Users.each do |user|
 print "\ n" + + "=>" 
 print user.location unless user.location.nil?

Now, after you save the script as SEARCH_FOR.RB and invoke the script in the./search_for.rb arpan form on the command line, you will get the user name shown in Listing 5.
Listing 5. The code output for listing 4

Arpan jhaveri => New York
arpan boddishv => arpan
Peter => bangalore,india arpan podduturi
=> C4/>arpan Kumar De => IIT Kharagpur arpan Shrestha => Kathmandu. Nepal arpan Divanjee => mumbai,india
    arpan Bajaj => Bay area, CA


You may expect to get more results. Arpan's name (Indian name) is not uncommon, so why are there so few search results? Finally, you'll find that User_search uses an optional parameter (a Ruby hash table), and you can also specify options to produce more results. Therefore, you can modify the code in Listing 5 slightly, passing the optional hash parameter (#) and populating its value. For example, if you want to populate a page with 15 results, you can use the code in Listing 6.
Listing 6. Display 15 search entries on each page

Require ' RubyGems '
require ' Twitter '

. Authentication code here
users = Twitter.user_search (argv[0), {:p er_page =>})
# ... same as Listing 10

Is it possible to display 100 entries in each page? No, Twitter.user_search allows the maximum number of entries to be displayed per page is 20. Listing 7 shows how to display 20 entries in each page.
Listing 7. Display 20 entries per page

# ... usual authentication stuff

PageCount = 0
while PageCount <
 u = Twitter.user_search ("#{argv[0]}", { :p er_page =>,:p age => PageCount})
 U.each do |user| 
 print "\ n" + + "=>" + user.screen_name
 print "=>" + user.location unless?
 End unless U.size <
 PageCount + + 1

It looks a lot better now. You can now search for users based on their preferences and their screen names, so let's do something more interesting. Let's search for people who live in New York who like Ruby, named Nick. You can get names and locations from User_search, but how do you handle search requirements like Ruby? This introduces the next content that needs to be learned: creating custom search clients.
Using the Twitter::search class

Create a custom search client using the Twitter::search class. Listing 8 shows the relevant code.
Listing 8. Learn to use the Twitter::search class

# ... user authentication 
PageCount = 0
while PageCount <
 u = Twitter.user_search ("#{argv[0]}", {:p er_ Page =>,:p age => PageCount})
 U.each do |w| 
 if w.location = = "New York"
  results = (W.screen_name). containing ("Ruby"). Fetch
  puts W.screen_name if results.size > ten
 unless u.size <
 PageCount + + 1

What's going on here? The code first creates a search client using Next, the search client is asked to obtain all tweets from the appropriate user containing Ruby. Finally, the code returns a set of results, and if you mention Ruby more than 10 times in a tweet, define that person as someone who likes Ruby.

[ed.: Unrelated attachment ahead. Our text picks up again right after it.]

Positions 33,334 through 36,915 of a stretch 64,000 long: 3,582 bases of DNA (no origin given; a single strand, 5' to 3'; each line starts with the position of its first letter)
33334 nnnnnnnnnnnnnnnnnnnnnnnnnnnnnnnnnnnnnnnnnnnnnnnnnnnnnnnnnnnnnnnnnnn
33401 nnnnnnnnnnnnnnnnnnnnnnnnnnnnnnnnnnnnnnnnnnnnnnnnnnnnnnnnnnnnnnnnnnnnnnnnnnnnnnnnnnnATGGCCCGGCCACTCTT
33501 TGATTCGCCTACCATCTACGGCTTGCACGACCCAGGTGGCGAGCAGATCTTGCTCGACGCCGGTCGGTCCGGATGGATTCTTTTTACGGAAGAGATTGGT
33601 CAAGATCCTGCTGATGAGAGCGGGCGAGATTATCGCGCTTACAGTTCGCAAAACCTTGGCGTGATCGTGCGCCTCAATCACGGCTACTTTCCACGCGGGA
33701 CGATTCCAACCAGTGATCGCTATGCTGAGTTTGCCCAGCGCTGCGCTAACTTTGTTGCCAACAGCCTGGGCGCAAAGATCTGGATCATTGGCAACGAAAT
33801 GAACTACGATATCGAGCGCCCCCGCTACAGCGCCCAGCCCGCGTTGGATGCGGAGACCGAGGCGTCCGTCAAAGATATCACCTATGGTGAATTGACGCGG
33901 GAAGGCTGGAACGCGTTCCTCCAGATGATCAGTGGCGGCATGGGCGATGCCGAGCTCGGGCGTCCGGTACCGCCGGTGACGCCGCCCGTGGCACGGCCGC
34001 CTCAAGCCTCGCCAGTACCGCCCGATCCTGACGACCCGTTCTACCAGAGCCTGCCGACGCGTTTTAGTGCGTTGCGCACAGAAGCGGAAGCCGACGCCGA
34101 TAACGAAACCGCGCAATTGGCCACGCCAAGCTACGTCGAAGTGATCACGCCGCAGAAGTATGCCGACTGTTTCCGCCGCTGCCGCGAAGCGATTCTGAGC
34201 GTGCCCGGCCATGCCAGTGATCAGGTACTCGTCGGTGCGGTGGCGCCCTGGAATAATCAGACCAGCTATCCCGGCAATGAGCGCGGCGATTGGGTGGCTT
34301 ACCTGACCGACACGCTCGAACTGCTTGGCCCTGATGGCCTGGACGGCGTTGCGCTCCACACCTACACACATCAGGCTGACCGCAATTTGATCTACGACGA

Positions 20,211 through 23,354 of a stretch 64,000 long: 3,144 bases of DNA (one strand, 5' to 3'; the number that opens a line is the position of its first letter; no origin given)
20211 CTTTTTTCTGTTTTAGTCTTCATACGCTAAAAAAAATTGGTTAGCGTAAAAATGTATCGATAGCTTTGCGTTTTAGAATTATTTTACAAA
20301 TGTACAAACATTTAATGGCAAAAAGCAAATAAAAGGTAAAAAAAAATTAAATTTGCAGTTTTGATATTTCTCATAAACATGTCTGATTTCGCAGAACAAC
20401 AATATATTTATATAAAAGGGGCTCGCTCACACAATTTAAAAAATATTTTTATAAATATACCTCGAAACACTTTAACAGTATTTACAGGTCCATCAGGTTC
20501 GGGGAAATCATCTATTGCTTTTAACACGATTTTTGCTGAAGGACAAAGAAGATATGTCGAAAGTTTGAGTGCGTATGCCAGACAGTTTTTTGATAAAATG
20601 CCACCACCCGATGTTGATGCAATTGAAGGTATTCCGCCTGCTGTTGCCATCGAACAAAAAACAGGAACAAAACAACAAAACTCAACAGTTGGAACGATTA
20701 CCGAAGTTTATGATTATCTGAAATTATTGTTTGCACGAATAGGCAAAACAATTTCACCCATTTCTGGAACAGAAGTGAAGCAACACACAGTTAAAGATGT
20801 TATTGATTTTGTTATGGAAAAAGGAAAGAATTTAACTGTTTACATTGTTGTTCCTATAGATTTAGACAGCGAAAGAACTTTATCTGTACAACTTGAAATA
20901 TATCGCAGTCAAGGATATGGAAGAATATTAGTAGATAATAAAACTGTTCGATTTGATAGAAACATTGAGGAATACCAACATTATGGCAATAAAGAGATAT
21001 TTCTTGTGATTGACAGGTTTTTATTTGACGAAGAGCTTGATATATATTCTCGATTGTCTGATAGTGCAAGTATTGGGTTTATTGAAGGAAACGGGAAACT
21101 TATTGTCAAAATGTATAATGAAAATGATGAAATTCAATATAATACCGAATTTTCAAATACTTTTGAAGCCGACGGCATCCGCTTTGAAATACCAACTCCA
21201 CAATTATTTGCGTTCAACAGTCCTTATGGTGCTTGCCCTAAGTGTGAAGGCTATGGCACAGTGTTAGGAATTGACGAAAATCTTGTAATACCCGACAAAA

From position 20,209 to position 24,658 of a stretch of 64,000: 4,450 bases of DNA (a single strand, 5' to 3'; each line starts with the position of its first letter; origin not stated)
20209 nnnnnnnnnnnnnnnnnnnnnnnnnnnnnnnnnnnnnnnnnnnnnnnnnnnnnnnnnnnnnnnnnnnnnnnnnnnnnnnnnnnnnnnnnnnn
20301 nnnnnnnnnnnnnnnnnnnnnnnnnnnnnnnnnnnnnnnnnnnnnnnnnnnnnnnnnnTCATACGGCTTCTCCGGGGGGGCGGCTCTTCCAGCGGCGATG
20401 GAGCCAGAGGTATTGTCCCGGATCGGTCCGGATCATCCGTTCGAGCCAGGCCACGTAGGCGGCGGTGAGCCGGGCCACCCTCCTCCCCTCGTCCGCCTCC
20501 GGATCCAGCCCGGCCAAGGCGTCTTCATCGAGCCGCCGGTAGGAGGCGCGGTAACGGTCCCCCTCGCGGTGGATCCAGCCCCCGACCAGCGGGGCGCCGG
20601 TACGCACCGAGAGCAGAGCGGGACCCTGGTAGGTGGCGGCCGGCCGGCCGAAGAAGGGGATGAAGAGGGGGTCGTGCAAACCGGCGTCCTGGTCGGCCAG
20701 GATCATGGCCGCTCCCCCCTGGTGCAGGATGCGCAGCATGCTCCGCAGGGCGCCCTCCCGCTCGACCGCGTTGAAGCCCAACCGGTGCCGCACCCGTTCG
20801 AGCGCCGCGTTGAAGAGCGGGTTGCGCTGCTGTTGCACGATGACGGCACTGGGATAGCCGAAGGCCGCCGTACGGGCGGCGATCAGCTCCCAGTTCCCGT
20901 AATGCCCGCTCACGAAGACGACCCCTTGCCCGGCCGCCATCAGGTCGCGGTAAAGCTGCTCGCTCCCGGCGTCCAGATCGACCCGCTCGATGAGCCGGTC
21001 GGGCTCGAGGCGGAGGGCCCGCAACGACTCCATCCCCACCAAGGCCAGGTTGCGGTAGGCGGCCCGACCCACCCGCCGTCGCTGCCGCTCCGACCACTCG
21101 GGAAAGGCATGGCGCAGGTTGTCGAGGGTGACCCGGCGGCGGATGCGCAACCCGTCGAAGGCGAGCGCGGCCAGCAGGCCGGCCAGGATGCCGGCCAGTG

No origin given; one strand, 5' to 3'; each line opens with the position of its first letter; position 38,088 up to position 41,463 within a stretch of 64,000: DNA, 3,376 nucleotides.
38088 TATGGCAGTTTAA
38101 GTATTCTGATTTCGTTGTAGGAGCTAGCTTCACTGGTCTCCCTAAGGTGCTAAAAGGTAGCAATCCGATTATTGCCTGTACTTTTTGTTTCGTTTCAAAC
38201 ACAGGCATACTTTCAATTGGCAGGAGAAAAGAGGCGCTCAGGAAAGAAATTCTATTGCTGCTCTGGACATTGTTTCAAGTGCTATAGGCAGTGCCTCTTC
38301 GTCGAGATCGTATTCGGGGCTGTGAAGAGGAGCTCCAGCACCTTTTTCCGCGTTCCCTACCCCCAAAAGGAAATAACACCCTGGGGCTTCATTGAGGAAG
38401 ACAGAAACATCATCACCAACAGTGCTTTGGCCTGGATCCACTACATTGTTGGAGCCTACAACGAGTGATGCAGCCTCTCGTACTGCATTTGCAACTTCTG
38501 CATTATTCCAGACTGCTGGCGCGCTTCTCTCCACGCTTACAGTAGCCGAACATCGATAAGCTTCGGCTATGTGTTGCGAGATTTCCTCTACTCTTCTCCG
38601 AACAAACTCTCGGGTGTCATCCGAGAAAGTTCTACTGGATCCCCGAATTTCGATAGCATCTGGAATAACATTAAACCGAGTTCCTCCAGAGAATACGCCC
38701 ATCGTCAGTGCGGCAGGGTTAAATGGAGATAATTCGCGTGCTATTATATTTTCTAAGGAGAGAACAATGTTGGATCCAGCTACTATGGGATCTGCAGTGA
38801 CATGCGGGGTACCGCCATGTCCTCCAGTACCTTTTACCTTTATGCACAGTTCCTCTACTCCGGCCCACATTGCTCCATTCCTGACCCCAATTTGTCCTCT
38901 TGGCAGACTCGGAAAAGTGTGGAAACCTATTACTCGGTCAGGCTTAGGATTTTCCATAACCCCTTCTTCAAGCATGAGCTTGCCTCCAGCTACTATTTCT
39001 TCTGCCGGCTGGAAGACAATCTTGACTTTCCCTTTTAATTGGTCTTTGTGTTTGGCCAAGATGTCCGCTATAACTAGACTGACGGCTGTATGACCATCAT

Let's try to get a set of tweets for the hash tag #ruby. The following is a specific implementation:

# ... user authentication code
results = Search.hashtag ("Ruby"). Fetch Results.each do
 Puts R.text + ' from ' + R.from_user end

However, more can be achieved. For hash tags like Ruby, you want to get hundreds of entries, don't you? In this case, it is also convenient to use a search client because you can easily retrieve the next page from the search client. The code in Listing 9 shows 10 pages of tweets about Ruby.
Listing 9. Show multiple pages

More Search Options

Search clients can enable you to achieve better features, such as using specific languages or tweets from somewhere (such as Germany). You can even search for tweets that refer to a particular user, or a search that matches a specific condition. For example, search all tweets that mention Ruby but don't mention Rails? Try the following code:

Search.containing ("Ruby"). Not_containing ("rails"). Fetch

Of course, you can do this in tandem as follows:

Search.containing ("Ruby"). Not_containing ("rails"). Mentioning ("username"). from ("Place-id")

The search phrase is very intuitive. For example, enter the following code:

Search.phrase ("Ruby on Rails"). Fetch

Now that you have mastered the basics!
Speed Limit

One important thing you need to know about Twitter, the speed limit, is that Twitter attaches great importance to this issue. Speed limits mean that Twitter only allows your scripts to perform a limited number of queries per hour. You may have found that you do not need explicit authentication for some applications, but for other applications, authentication is required. For applications that do not contain OAuth tags, the current maximum limit is 150 calls per hour, and 350 calls per hour for applications with this tag. For the latest information about the Twitter rate limit, check the reference resources. To learn the current limitations of your script authentication, add the following code:

Puts Twitter.rate_limit_status

The following are the output results:

< #Hashie:: Mash hourly_limit=350 remaining_hits=350 reset_time= "Sat Aug 21:48:
+0000" Reset_time_in_ Seconds=1313272139>

If you want more specific results, see the following in code:


Authentication is disabled for the following output. Note that you have run out of 50% of the available limits: